It released October 8, 2021, but the Switch OLED stock has consistently sold out within minutes whenever it becomes available. If you want to snag one, you'll need to jump on it quickly if you see one.
How do I buy the new Switch model and not the old one?
When the new Switch V2 was released, I almost didn't realize it was on store shelves. True to Nintendo style, the packaging design for the upgraded model is only subtly different from the original packaging. There's nothing to make it obvious that it contains a newer version of Nintendo's hardware.
You'll be looking for a Nintendo Switch box that features a red background. Additionally, when holding the Switch in your hands, if you check the model number on the back of the Switch, the new model number should read HAC-001 (-01), rather than the original's number of simply HAC-001. Just be warned that with some retailers, it's ridiculously difficult to tell if you're purchasing the new or old Switch when shopping online. However, the links below do go to the new Switch V2.
How to avoid Nintendo Switch scams
Unfortunately, the increased demand for indoor entertainment has led to a severe shortage of Nintendo Switch consoles worldwide. As a result, a large number of scammers and price scalpers have flared up. Here are some tips to keep your wallet safe from scammers and scalpers:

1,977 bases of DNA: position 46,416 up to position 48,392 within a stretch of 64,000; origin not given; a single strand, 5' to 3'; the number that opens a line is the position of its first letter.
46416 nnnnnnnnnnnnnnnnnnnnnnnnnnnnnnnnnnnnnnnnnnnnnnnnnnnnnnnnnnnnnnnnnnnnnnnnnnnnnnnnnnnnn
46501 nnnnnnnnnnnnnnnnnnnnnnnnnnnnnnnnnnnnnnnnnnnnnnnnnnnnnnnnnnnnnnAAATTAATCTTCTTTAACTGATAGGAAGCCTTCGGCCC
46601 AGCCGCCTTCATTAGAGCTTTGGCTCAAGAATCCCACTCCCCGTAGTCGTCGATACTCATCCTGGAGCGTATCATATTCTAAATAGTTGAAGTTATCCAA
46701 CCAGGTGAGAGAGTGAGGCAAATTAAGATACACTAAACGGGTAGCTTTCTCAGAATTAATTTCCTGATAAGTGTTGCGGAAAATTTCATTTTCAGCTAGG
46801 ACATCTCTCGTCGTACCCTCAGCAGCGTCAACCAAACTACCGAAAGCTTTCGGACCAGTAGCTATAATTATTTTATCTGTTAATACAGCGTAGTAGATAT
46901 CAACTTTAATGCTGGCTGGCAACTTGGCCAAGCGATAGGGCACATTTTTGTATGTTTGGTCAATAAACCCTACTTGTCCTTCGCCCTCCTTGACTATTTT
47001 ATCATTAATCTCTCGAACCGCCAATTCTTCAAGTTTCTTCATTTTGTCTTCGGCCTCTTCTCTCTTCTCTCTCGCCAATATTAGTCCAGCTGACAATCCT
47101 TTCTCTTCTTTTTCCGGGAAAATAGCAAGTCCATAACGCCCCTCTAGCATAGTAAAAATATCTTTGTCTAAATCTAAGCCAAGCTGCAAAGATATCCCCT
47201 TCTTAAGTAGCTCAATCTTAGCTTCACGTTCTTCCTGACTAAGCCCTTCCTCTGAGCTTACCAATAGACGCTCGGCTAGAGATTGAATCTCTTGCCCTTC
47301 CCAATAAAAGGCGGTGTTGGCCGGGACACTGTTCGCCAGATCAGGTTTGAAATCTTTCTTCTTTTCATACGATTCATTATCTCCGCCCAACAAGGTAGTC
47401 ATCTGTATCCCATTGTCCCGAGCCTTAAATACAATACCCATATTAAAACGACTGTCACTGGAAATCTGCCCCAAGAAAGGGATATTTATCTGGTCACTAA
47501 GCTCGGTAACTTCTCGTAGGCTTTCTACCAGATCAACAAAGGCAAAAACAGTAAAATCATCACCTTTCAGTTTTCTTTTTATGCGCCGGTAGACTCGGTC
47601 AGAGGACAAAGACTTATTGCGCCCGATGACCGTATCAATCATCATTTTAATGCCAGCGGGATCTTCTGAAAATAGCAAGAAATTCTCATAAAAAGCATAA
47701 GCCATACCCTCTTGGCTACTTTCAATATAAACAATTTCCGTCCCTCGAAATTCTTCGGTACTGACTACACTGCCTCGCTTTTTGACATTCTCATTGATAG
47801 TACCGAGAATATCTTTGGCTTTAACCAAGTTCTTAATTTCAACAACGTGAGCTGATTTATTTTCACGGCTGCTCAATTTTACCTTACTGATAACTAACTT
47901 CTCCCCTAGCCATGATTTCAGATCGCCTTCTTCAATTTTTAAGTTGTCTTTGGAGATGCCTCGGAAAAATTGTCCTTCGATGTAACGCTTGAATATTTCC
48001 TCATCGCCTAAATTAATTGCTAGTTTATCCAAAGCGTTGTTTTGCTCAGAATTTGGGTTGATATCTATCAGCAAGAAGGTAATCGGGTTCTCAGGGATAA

- Only purchase from trusted sellers: To protect yourself from the thousands of scams, I suggest only purchasing from Amazon, Best Buy, Walmart, Target, or other trusted sellers.
- The Nintendo Switch sells for $300: The MSRP for the Nintendo Switch is roughly $300. You'll know someone is a gouger if they're selling for more than that.
- If a Switch price is too good to be true, don't buy it: If you see a Nintendo Switch selling from a third-party seller for a much lower price than $300, it's a scam. These devices are in too high of a demand for any trusted seller to sell below that price. You'll only end up losing money and not getting anything in return.
- Use Stock Informer to get notified of in-stock Switch consoles: If you're having a tough time finding the Nintendo Switch in stock, I recommend using Stock Informer. This service sends stock alert notifications so you can purchase from a trusted seller.
Updated August 2022: Tweaked a few sections.
Play just about anywhere—now, with longer battery life
The Nintendo Switch allows you to game from the comfort of your home or on the go, with handheld and tabletop modes. There are countless of games to play, ranging anywhere from kid-friendly stories to intense RPGs. The portable design makes it convenient to take anywhere and load up your favorite game.
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Gaming aficionado Rebecca Spear is iMore's dedicated gaming editor with a focus on Nintendo Switch and iOS gaming. You’ll never catch her without her Switch or her iPad Air handy. If you’ve got a question about Pokémon, The Legend of Zelda, or just about any other Nintendo series check out her guides to help you out. Rebecca has written thousands of articles in the last six years including hundreds of extensive gaming guides, previews, and reviews for both Switch and Apple Arcade. She also loves checking out new gaming accessories like iPhone controllers and has her ear to the ground when it comes to covering the next big trend.